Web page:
Goins, Writer

On Writing, Ideas, and Making a Difference

Why Email Kills Productivity & What You Can Do About It

On a scale of 1-10, how on top of email are you?

0 = Total wimp
You’re buried alive in the onslaught of incessant messaging. Weeks go by before you get around to answering some emails, and some never receive a response.

5 = Survivor
You’re just barely staying afloat. Every day is a stressful exercise in managing the urgent, while neglecting the important.

10 = Email ninja
You’re a verified inbox samurai, slicing and dicing those messages as quickly as they come in. You respond to every email within 24 hours of receiving it.

If you find yourself at the lower end of the scale, that’s okay. I’ve been there. But I don’t want to be there anymore. I want out of the crazy house. I’m learning how important it is to stay on top of my inbox every day.

Mail Inbox

Photo credit: Esparta (Creative Commons)

As a leader, I’m not okay with letting weeks go by while people wait to hear back from me.

As much as I am able, I want to be accessible to my colleagues, friends, and family. And I can’t do that if I’m never on top of this mountain of messages.

Many organizations rely heavily on email, sometimes to a fault. While it can be a tremendous tool for efficiency, it can also be a huge time suck and productivity killer.

Why email isn’t always great

  • Email is a non-confrontational. It can empower passive-aggressive people to mishandle conflict.
  • Email is impersonal. It doesn’t communicate the nuances of your personality well. Messages can easily be misinterpreted.
  • Email is urgent. The temptation of constantly checking your inbox, while neglecting the more important tasks of the day, is always present.

This is tricky, because you can spend your whole day clicking the “get mail” button, responding to messages for eight to ten hours straight, and it feels like actual work.

This is not how you should be spending your whole day. Without practicing daily disciplines, it’s easy to fall behind. But there’s hope: YOU CAN CONQUER THIS.

Here are the three simple rules to help you become a ninja with your email:

Rule #1: Get your inbox to zero everyday

Merlin Mann introduced Inbox Zero — the practice of emptying your email inbox every single day. It’s tough, but rewarding.

Michael Hyatt has a great method for doing this that I’ve been using for years:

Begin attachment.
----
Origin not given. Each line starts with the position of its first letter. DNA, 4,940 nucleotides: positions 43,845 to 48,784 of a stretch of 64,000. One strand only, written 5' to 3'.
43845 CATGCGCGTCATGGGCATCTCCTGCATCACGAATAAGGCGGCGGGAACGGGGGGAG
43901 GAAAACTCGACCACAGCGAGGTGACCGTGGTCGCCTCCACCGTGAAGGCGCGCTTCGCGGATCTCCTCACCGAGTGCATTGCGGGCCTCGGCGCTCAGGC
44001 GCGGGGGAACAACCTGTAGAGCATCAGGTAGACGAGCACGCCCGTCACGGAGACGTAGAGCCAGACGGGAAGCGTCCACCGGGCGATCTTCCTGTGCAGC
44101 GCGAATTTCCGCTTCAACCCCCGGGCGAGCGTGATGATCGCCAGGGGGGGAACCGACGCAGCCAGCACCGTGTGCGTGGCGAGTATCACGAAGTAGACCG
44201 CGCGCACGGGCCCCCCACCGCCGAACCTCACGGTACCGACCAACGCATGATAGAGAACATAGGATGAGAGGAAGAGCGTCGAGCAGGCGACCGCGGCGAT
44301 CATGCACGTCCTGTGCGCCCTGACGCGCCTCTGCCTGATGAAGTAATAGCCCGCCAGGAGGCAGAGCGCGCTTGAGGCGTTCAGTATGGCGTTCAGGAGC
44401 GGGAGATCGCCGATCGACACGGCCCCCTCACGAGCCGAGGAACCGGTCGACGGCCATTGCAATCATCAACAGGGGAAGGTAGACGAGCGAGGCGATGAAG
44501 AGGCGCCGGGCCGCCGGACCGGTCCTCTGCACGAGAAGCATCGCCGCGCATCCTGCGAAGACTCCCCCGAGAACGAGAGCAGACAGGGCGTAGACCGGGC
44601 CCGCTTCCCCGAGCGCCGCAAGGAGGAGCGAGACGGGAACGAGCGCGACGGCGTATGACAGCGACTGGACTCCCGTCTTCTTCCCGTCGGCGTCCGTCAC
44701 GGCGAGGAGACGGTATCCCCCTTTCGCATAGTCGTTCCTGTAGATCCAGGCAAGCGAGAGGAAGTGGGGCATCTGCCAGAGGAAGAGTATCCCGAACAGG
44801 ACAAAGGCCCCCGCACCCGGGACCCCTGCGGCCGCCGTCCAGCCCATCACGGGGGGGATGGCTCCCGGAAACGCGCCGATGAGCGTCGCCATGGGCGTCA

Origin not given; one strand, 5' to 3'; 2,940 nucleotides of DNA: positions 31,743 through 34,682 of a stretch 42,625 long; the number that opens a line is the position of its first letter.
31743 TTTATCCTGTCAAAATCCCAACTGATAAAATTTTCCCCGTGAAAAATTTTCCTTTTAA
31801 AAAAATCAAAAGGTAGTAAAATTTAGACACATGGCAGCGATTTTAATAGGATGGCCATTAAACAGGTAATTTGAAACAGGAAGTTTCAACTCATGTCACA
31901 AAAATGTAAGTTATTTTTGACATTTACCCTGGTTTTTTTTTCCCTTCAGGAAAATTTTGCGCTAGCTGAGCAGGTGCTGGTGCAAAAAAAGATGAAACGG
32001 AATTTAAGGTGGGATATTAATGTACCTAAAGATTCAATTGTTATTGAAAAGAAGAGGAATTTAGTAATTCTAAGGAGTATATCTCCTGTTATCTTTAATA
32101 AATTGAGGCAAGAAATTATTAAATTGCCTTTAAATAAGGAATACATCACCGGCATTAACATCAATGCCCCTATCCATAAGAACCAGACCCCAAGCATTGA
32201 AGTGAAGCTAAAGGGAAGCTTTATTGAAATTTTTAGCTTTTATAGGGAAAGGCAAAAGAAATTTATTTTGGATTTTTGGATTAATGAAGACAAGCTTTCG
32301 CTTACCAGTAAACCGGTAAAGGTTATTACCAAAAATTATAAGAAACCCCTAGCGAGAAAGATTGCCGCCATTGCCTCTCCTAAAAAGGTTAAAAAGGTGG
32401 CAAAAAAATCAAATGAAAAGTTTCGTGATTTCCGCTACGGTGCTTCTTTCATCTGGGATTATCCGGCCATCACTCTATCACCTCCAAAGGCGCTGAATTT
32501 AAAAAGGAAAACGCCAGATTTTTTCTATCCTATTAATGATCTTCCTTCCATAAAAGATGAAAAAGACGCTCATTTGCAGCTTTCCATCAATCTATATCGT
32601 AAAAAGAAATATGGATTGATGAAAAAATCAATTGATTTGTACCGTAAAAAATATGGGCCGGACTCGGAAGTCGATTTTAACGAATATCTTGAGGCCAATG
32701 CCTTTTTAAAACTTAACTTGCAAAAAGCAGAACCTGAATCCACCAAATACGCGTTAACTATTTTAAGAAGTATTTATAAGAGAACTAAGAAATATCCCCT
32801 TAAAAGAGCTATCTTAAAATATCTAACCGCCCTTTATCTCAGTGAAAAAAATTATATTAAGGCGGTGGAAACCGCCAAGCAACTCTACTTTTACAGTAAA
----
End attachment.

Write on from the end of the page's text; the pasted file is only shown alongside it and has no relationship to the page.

• Do – If it’s actionable, do the task right now.
  • Delegate – Forward it to the correct person.
  • Defer – Decide to do it later.
  • Delete – If you don’t need it for later, drop it like a bad habit.
  • File – Add it to your archives for later reference (but only if absolutely necessary).

In my experience, most email is disposable. About 90% of the messages I process are deleted. I pass them on to someone else, file them away, do what they tell me to do, or delete them. If the message has an action step in it, I add the task to my to-do list and then delete it.

Rule #2: Set times to not check email

Tim Ferriss suggests that you begin tackling email by checking it twice a day (and eventually once every 10 days, if you can swing it).

That may be a lofty aspiration for some, but the idea is that you need to have focused times of trudging through your inbox and intentional times when you’re doing other work.

Whatever you do, have some set times when your inbox isn’t open, so that you can focus. Sometimes, that which matters most takes more than five minutes to complete.

Rule #3: Practice good email etiquette

A lot of people misuse email. Here are nine ways to get the results you’re looking for:

  1. Make it actionable.
  2. Proofread before sending.
  3. Keep it concise, without being rude.
  4. Make it scannable. Use short paragraphs (2-3 lines) and formatting to make sure your content is read.
  5. Be polite, but not overly formal. Don’t waste people’s time with formalities, when unnecessary.
  6. Pick up the phone. Sometimes, it’s just easier to call the person.
  7. Respond within 24 hours. Even if this is just a “hey, I got your email,” this should be a common courtesy.
  8. Make it about only one topic and communicate it clearly.
  9. Don’t go crazy on the CC; only include those who need to be a part of the discussion.

Entering the battle

The other day, I counted how many emails I had processed for the day. 203. That was a slow day. I hit refresh. 30 new messages appeared in my inbox. I sighed, closed my laptop, and went to bed.

This is a battle that you have to fight every single day. It never really ends. You need to give it all you got, without letting it consume you.

The main question is: Will you fight? Or will your inbox win?

Further Reading:

How did you rate on the email scale? Honestly share in the comments.

*Photo credit: Esparta (Creative Commons)

About Jeff Goins

I am the best-selling author of five books, including the national bestsellers The Art of Work and Real Artists Don't Starve. Each week, I send out a free newsletter with my best tips on writing, publishing, and helping your creative work succeed.